According to Buddhist philosophy karma is one of five orders (niyama) which are laws in themselves and operate in the universe. Being laws in themselves they require no law-giver.
Karma Niyama is the order of act and result; for example, desirable and undesirable acts produce corresponding good and bad result.
As surely as water seeks its own level so does karma, given opportunity, produce its inevitable result, not in the form of a reward or punishment but as an innate sequence. This sequence of deed and effect is as natural and necessary as the way of the moon and stars.
When anything unpleasant comes to us, hurts us or makes us unhappy, our karma has come to show us our mistake. We must never forget that our karma is always just; it neither loves nor hates, neither rewards nor punishes.
It is never angry, never pleased, it is simply the low of cause and effect.
Karma knows nothing about us. Does fire know us when it burns? No, it is the nature of fire to burn, to give out heat; our affair is to use it in the right way, we are foolish if we grow angry and blame it when it burns us because we have made a mistake.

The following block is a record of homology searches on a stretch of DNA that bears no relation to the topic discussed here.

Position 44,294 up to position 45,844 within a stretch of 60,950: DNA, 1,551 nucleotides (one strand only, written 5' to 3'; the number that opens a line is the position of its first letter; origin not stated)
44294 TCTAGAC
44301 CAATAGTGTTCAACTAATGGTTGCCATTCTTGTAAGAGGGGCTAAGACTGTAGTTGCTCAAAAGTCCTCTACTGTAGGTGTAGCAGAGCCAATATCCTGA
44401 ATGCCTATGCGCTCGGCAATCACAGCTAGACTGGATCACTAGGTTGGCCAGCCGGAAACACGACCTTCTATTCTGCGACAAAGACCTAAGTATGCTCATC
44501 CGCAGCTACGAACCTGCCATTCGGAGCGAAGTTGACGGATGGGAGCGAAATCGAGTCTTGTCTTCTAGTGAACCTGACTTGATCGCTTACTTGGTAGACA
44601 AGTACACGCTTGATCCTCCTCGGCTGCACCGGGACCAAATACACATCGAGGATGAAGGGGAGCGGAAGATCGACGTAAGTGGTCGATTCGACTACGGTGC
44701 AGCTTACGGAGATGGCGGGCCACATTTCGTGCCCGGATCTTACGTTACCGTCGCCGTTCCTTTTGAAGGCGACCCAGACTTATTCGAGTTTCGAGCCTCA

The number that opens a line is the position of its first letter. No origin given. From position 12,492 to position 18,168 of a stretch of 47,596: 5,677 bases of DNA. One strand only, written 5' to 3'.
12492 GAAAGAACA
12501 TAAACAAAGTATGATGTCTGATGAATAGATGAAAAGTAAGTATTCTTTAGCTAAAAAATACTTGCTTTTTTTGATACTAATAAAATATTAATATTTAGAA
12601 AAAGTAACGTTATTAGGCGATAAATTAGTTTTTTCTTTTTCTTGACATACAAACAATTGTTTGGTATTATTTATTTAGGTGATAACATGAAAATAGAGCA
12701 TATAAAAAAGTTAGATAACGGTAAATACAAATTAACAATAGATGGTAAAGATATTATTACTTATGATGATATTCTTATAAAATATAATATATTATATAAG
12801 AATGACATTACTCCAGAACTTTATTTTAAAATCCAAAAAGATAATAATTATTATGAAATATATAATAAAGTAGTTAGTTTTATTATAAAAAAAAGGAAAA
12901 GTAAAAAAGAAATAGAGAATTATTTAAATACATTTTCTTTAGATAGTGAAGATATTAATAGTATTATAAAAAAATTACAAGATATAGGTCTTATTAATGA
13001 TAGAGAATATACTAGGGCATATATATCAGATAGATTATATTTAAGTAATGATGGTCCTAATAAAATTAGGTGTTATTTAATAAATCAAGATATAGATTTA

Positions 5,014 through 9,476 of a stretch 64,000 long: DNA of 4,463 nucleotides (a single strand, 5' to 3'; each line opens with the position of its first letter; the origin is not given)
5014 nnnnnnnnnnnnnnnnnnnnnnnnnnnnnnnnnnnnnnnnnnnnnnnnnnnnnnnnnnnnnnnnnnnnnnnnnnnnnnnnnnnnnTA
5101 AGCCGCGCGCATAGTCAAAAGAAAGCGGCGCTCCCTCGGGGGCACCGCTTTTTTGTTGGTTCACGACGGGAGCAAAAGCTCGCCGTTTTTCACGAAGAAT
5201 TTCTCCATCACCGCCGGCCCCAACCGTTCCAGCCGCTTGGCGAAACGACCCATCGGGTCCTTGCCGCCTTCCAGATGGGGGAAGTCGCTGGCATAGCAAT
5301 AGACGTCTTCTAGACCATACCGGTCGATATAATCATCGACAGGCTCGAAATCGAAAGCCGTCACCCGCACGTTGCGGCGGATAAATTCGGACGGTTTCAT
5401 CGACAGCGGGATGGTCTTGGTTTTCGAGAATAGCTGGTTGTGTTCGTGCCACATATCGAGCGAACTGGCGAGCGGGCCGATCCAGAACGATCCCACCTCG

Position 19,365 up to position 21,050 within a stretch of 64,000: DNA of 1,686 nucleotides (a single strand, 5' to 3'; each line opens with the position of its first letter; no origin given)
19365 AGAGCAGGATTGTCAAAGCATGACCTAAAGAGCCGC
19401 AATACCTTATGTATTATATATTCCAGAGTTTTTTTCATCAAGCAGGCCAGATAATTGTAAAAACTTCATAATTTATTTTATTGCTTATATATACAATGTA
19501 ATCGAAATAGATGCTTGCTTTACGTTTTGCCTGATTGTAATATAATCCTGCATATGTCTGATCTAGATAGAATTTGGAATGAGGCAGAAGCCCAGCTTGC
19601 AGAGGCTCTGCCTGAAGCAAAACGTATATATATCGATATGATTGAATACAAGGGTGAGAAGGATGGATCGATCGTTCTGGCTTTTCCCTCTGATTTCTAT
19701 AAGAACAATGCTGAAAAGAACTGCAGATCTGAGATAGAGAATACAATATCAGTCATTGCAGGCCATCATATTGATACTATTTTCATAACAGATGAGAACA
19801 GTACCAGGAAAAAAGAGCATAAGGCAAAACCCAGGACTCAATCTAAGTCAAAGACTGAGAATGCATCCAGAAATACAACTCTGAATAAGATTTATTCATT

Everyone is the architect of his own fate. We shall reap in the future, in this life or the next, what we are sowing now. As we had the power in the past to make our present what it is, so we have equal power now to create a happy and useful future.
If properly understood the doctrine of karma teaches us to be careful with our thoughts, words and actions in daily life, so that as time goes on it makes us better human beings, willing to perform better and nobler actions towards all and live more harmoniously with our fellow human beings.
Naturally, if we realize that the evil we do will return to strike us we shall be very careful lest we do or say or think something that is not good, pure and true. Knowledge of karma will restrain us from wrong-doing for others’ sake as well as for our own.
Man himself is responsible for his own happiness and misery. He creates his own heaven and hell. He is master of his own destiny, child of his past and parent of his future.
Buddhism teaches us that there is no such thing as a permanent soul, an eternal, immortal soul that directs one’s actions. So if there is no soul what is it that is reborn? The answer is kammic energy, the actions we have done. These actions do not disappear unless or until they have produced their effects. So each being has body and mind as a result of actions they did in the past, or in the present, and thus this kammic energy goes on and on until its sources are removed, its force ebbs away and the flame dies down, its gradual extinction leading to the goal of Nibbana.